The Trouble with Conservatives -- By: P. Andrew Sandlin

Journal: Reformation and Revival
Volume: RAR 12:2 (Spring 2003)
Article: The Trouble with Conservatives
Author: P. Andrew Sandlin


The Trouble with Conservatives

P. Andrew Sandlin

We know the main trouble with theological liberals. They want to reconstruct Christianity to conform it to the modern (and now postmodern) temper. Liberalism, in the succinct words of David Tracy, is “the need to rethink the fundamental vision and values of traditional Christianity in harmony with the fundamental vision and values of modernity.”1 During the nineteenth century, this meant questioning (among other beliefs) the divine authority of the Bible and the supernatural redemptive events it relates. In the twenty-first century this means (in some quarters) support for homosexuality, abortion rights, and goddess religion. With Bishop John Shelby Spong, it means denying the bodily resurrection of Jesus Christ. Liberalism infecting the evangelical camp appears in the so-called “Open Theism.” Its most revolting and antibiblical tenet is that God is not omniscient, since future events are not by their very nature knowable by man or God.2 This fits quite nicely, thank you, into a postmodern age that questions certain knowledge: “We humans can’t know very much, so we’re pretty sure [!] that God can’t know everything.”3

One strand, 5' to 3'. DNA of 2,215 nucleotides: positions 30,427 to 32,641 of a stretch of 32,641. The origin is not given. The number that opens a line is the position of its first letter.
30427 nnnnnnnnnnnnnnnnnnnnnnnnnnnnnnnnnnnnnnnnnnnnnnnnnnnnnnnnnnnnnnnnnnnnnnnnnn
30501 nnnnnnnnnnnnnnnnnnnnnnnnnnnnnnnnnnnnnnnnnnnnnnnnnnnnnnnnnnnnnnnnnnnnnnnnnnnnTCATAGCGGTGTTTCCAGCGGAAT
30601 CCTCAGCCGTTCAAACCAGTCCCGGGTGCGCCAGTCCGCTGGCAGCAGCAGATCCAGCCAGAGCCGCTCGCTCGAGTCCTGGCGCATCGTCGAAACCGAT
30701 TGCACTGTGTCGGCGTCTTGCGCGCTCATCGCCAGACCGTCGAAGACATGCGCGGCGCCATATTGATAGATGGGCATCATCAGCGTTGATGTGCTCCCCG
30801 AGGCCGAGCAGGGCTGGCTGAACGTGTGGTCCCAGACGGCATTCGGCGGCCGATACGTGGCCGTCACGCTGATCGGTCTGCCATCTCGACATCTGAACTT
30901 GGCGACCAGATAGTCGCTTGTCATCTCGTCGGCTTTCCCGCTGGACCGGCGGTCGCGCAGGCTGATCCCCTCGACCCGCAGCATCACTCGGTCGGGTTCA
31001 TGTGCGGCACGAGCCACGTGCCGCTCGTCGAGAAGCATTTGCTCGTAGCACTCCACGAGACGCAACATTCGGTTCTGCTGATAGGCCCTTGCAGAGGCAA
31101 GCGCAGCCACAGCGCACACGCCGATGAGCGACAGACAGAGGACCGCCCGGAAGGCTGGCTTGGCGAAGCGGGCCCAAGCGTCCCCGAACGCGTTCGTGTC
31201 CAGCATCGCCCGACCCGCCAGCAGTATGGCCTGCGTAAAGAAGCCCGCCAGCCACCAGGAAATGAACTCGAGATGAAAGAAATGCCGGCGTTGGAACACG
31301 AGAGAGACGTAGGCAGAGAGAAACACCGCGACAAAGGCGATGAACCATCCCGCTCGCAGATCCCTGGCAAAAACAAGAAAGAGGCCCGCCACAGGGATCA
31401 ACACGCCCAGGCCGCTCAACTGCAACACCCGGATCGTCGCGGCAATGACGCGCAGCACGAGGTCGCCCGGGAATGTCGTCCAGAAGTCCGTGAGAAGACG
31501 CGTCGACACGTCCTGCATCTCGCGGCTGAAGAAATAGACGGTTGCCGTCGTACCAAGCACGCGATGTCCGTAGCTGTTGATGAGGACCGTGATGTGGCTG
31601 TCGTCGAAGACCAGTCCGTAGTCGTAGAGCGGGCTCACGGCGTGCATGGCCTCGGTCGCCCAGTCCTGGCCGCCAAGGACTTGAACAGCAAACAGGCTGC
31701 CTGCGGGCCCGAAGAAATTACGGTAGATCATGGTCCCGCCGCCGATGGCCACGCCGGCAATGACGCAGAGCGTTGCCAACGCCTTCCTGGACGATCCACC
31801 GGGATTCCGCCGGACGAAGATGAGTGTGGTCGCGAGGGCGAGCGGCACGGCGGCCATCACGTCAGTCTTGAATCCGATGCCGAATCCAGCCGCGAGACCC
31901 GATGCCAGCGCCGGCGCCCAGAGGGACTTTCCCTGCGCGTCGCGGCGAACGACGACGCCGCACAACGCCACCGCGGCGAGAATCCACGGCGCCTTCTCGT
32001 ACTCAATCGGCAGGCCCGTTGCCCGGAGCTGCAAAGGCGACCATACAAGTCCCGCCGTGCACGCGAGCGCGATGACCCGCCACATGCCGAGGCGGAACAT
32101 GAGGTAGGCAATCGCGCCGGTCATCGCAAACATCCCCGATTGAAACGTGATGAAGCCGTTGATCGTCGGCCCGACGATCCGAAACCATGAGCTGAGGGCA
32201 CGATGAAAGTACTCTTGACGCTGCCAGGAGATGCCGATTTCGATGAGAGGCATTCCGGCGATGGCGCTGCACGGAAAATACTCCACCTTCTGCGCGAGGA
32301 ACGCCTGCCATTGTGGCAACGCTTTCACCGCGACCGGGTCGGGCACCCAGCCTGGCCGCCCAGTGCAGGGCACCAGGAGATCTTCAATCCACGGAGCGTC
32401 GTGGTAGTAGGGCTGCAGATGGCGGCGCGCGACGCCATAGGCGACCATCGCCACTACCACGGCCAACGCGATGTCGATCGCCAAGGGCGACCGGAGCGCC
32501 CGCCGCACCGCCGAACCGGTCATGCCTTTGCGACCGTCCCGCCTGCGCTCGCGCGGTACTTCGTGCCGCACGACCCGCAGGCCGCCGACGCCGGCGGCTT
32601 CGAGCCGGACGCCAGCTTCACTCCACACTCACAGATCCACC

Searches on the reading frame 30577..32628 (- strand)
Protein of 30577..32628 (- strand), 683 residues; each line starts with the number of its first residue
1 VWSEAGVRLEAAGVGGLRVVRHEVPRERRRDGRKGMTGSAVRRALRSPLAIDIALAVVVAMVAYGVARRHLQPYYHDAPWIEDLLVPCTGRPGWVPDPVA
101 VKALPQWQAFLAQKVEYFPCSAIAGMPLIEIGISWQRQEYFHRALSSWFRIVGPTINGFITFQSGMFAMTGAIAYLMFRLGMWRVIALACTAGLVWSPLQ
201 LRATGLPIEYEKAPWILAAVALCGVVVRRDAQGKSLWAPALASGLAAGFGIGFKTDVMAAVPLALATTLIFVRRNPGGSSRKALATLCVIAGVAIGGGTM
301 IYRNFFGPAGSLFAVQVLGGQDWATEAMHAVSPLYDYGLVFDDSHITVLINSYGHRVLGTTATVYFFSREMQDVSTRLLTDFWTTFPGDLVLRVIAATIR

“Don’t Give Me that Old-Time Modernism”

This fact doesn’t imply that theological conservatives are home free, however. In fact, sometimes those considered most

conservative entertain rather “liberal” beliefs. This problem started quite early in the Church’s history. The big theological predicament of the post-apostolic Church was a tendency to compromise with the surrounding, urbane Greek culture.4 One example of this compromise is a rather static view of God (against which today’s Open Theists flagrantly overreact).5 Today’s theological conservatives who depict God as absolutely unchanging and unemotional are nearly as erroneous as the Open Theists. The only real difference is that the conservatives have preserved (conserved!) the “liberalism” of the first couple of centuries, while the Open Theists are creating their own liberalism in the twenty-first century. But ancient liberalism is no less dangerous than contemporary liberalism. The trouble with conservatives is that they tend to equate their own long-inherent beliefs about the Bible with what the Bible actually teaches. But if the Bible, in fact, is the only written revelation from God, then all beliefs must essentially be judged by it. This idea doesn...

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